REVIEW: Scary White: A Sharp New Take on Carrie’s Cautionary Tale

Does the new Carrie hold up to the classic?
By: Rebekah Allen
October 21 2013 4:03 PM

As far as I’m concerned, the story of Carrie White is a timeless classic. I also believe it would be nearly impossible to spoil out director Kimberly Pierce’s Carrie remake, so be warned I intend to review freely. It's safe to say we all know the image of the wide-eyed, shell shocked prom queen drenched in blood, and if you don't, too bad because the film’s trailer shows literally the entire movie in under three minutes.

This is a story that originated as a book, then became a a movie, a musical, a TV movie, spawned a TV sequel, two revivals of the musical, and now here we are. Personally, I couldn't have been more thrilled/nervous for this modern-day remake as I have been borderline obsessed with Stephen King's Carrie and its many variations since middle school. Granted, I was -17 when the movie came out in 1976 so I’ve always felt far removed from its events and style. It was just another special effects-challenged horror film that fascinated me because it is incredibly well-devised and Sissy Spacek is casting perfection. So how does this new approach hold up? Much better than Ewen High, I can tell you that.

It’s odd to see Carrie White (portrayed by 16-year-old prodigy Chloë Grace Moretz) as she would be 2013. At first I was borderline furious. How dare Carrie be taken out of her familiar 70s bubble? However, it became immediately clear that there really is no time more fitting or chilling for this tale than today. It’s still the same story, almost verbatim when it comes to some of the dialogue. The surprise arrival of Carrie White’s period turns her into the laughing stock of the school, only this time vicious queen-bitch Chris Hargensen (Portia Doubleday, in what may be the best performance in the film) is able to record it on her phone and post it to Youtube. Right off the bat this a particularly bad century to be Carrie. To make matters worse, Carrie’s mother Margaret (Julianne Moore, chewing the scenery into another dimension) is, to put it lightly, a religious fanatic who tends to beat her daughter with a bible and lock her in a closet for no reason other than puberty. A new moment here is Margaret’s suggestion that Carrie’s ungodly period was caused by lesbian thoughts in the gym shower. But Carrie is too busy being distracted by her budding telekineses to really connect to a sexuality either way, and that's not the film's focus.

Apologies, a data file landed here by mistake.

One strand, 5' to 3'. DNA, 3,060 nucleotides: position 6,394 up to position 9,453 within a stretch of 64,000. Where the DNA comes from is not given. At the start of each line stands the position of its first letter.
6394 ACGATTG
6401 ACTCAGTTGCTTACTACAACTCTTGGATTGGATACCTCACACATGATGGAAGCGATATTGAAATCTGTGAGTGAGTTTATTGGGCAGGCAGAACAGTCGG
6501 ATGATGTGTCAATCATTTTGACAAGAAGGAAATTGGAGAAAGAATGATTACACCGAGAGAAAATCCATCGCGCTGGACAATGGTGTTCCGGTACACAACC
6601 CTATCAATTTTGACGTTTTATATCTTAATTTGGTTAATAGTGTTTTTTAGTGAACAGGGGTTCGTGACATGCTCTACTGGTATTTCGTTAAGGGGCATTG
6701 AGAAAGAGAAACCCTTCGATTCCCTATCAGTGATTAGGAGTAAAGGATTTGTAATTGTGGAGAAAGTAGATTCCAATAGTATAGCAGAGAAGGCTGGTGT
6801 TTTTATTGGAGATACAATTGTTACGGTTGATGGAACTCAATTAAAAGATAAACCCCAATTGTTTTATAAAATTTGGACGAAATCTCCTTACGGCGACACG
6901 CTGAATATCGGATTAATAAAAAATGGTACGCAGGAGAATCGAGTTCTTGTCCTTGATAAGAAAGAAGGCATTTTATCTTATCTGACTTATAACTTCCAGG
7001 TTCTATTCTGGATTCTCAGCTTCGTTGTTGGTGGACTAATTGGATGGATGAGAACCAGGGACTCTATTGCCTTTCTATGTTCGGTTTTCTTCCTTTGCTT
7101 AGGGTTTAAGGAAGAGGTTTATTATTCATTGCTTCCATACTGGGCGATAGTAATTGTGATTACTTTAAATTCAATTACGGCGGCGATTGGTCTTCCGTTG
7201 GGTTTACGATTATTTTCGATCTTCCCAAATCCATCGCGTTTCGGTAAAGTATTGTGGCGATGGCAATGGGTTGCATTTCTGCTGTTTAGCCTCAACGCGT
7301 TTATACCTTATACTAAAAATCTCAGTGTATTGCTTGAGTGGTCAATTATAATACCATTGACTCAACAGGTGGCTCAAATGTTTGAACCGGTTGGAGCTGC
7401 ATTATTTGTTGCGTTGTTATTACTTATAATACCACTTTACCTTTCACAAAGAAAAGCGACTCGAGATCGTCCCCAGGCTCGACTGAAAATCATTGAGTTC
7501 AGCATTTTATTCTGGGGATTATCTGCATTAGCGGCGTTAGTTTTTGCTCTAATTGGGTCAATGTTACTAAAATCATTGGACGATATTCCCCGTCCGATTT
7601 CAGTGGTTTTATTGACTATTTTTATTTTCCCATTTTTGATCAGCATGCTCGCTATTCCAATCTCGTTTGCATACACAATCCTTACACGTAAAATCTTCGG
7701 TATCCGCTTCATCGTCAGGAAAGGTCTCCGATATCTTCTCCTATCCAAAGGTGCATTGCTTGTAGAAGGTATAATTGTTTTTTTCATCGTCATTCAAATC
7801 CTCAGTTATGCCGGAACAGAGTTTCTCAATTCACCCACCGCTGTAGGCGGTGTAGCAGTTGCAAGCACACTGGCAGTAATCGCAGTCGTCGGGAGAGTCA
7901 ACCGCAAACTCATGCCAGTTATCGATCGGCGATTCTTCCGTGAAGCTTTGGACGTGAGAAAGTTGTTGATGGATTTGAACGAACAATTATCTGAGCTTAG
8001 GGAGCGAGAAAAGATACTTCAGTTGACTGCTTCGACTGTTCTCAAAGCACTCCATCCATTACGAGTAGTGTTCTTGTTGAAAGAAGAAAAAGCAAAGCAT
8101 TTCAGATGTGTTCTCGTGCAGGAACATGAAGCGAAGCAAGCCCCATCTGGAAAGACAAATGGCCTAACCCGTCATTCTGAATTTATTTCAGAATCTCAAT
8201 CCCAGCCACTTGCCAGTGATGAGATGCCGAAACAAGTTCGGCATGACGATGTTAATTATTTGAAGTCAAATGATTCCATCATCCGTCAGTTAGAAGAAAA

It wasn’t until the prom scene that I latched onto the real horror of setting Carrie in modern day. In 1976 there had been tragedies in schools, but between then and now, shootings and other acts of violence have become a horrifying almost-constant. To call Carrie, though bullied and abused, a protagonist would be to side with the shooter in one such tragedy. Carrie has telekinesis instead of guns and bombs, and the science fiction aspect does differentiate from reality, but not so much in this remake that strives to capture the realism of high schools today. Even the music played at prom is as recent as the Civil War’s new (amazing and worth buying) album, which was released just last month. Several of the most minor characters in the film are given moments of humanity that force the audience to recognize them as people before their destruction. What Chris and her friends do to Carrie throughout the film are acts of extreme bullying. What Carrie does in return is an act of psychopathic terror, and the fear amongst the students once the carnage ensues feels almost too real. Carrie, who has an orgasmic reaction to her abilities, seems to be sort of getting off on the destruction as well, which only confuses the audience more. Who is the protagonist here? Who do we root for? Nope, can’t root for that one, they just died. Do we root for Sue Snell, played with mesmerizingly gorgeous blandness by Gabriella Wilde? I guess we root for Sue, the well meaning do-gooder who just can’t seem to successfully repent for throwing tampons at Carrie (and whose character just can't be interesting if her life depended on it). After a certain point, you're kind of just out of options.